Free software is a matter of of the users's freedom to run, copy, distribute, study, change, improve the software. Like open source software, a free software license requires that the source code be made available—otherwise the user would not be able to study, change, improve the program. In this usage, the term "free" refers to freedom, not price. This is also the origin of the meme "Free as in speech, not as in beer."

More precisely, free software refers to the four fundamental kinds of freedoms, according to Stallman:
  1. The freedom to run the program, for any purpose.
  2. The freedom to study how the program works, and change it to make it do what you wish. Access to the source code is a precondition for this.
  3. The freedom to redistribute copies so you can help your neighbor.
  4. The freedom to improve the program, and release your improvements (and modified versions in general) to the public, so that the whole community benefits. Access to the source code is a precondition for this.
The Free Software Foundation guarantees these freedoms through the GNU General Public License ("GNU GPL".) The GNU GPL is designed to make sure you have all the freedoms to use and modify the software as the person who gave it to you, even the author. As an (intended) side effect, source code that is released under the GNU GPL can never become part of proprietary programs, also called "closed source software."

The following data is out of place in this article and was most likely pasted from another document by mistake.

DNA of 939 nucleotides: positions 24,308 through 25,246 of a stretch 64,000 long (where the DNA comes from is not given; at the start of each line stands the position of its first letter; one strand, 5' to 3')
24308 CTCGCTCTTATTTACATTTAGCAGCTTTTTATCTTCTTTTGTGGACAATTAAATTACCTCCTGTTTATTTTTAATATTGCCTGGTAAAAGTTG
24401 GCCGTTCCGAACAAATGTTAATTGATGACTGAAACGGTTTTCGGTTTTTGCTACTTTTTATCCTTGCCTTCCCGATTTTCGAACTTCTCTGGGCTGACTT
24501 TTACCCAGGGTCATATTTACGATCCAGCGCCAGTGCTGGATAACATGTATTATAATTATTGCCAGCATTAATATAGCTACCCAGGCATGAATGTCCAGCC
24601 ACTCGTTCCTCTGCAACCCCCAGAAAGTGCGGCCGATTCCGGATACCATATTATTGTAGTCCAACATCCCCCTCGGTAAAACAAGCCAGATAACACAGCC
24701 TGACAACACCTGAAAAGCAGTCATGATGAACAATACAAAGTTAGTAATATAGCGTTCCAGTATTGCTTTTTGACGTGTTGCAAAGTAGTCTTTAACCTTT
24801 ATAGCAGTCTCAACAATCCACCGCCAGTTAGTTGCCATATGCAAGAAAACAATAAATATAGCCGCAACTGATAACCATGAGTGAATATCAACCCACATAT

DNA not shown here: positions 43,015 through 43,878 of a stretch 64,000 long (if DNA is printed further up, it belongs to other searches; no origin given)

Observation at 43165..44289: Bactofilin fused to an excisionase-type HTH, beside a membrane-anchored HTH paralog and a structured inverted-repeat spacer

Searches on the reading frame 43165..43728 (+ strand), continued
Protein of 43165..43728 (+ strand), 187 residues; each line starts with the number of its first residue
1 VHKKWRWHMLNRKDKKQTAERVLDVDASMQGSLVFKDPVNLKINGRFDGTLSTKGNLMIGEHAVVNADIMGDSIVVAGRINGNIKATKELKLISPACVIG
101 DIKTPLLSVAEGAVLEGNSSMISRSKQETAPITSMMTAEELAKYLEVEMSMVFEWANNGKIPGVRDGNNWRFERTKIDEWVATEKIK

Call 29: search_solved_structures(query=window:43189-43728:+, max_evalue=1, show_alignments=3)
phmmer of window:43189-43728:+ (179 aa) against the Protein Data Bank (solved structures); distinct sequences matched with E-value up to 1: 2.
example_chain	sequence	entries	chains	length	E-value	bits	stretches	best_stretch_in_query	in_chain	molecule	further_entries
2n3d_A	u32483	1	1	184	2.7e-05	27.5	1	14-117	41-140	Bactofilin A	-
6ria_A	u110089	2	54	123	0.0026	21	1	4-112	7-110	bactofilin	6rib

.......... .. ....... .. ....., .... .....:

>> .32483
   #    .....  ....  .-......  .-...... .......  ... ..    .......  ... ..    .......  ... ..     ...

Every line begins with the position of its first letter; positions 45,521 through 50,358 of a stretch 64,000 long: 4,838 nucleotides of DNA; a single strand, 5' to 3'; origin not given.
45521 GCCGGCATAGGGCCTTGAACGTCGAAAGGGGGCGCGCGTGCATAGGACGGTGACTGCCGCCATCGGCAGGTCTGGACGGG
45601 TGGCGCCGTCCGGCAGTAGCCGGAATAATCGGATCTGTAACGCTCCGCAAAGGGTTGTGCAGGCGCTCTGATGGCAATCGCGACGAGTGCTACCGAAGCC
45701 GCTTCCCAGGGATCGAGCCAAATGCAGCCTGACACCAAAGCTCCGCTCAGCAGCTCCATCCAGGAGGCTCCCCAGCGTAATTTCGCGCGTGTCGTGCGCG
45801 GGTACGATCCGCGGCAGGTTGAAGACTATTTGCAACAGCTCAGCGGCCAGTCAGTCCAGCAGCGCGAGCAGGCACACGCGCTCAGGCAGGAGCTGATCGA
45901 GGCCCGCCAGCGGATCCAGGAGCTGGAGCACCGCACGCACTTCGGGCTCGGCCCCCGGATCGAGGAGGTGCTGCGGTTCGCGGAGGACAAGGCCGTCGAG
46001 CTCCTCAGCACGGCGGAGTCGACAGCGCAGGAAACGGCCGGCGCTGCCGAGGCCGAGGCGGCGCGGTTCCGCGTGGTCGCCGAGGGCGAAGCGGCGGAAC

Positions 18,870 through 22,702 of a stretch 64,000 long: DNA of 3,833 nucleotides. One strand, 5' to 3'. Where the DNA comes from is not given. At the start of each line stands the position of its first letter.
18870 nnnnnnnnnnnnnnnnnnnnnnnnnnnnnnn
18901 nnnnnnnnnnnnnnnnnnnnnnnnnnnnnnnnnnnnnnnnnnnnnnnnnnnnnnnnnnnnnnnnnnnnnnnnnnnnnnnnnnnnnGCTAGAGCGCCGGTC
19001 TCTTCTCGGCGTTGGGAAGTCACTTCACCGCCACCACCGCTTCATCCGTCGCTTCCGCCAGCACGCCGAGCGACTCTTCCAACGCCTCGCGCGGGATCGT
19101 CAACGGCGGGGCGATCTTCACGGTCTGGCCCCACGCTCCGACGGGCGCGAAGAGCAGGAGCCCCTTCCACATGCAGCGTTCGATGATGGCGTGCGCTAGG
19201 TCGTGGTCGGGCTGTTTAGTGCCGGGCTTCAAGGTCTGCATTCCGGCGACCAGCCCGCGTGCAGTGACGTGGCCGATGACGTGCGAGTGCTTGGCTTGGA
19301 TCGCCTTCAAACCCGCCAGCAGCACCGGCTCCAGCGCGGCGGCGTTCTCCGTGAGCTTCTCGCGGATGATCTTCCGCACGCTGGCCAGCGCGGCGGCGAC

In a Venn Diagram, these are concentric rings. The definition of "free software" lives within the definition of "open source software", which itself sits within the space of all kinds of software. That is, free software is a subset of open source software. So for the rest of this series, let me use the term "open source software" generically.
In my next post, I'll look at open source software using a real-world example. To me, the FreeDOS Project will always be the first example I look to, so I'll use that. It should speak to the commitment of the open source software community that FreeDOS continues under active (if slow) development 15 years after it was conceived. How has FreeDOS held the interest of its users? Because FreeDOS embodies the important qualities that an open source project must possess in order for it to succeed.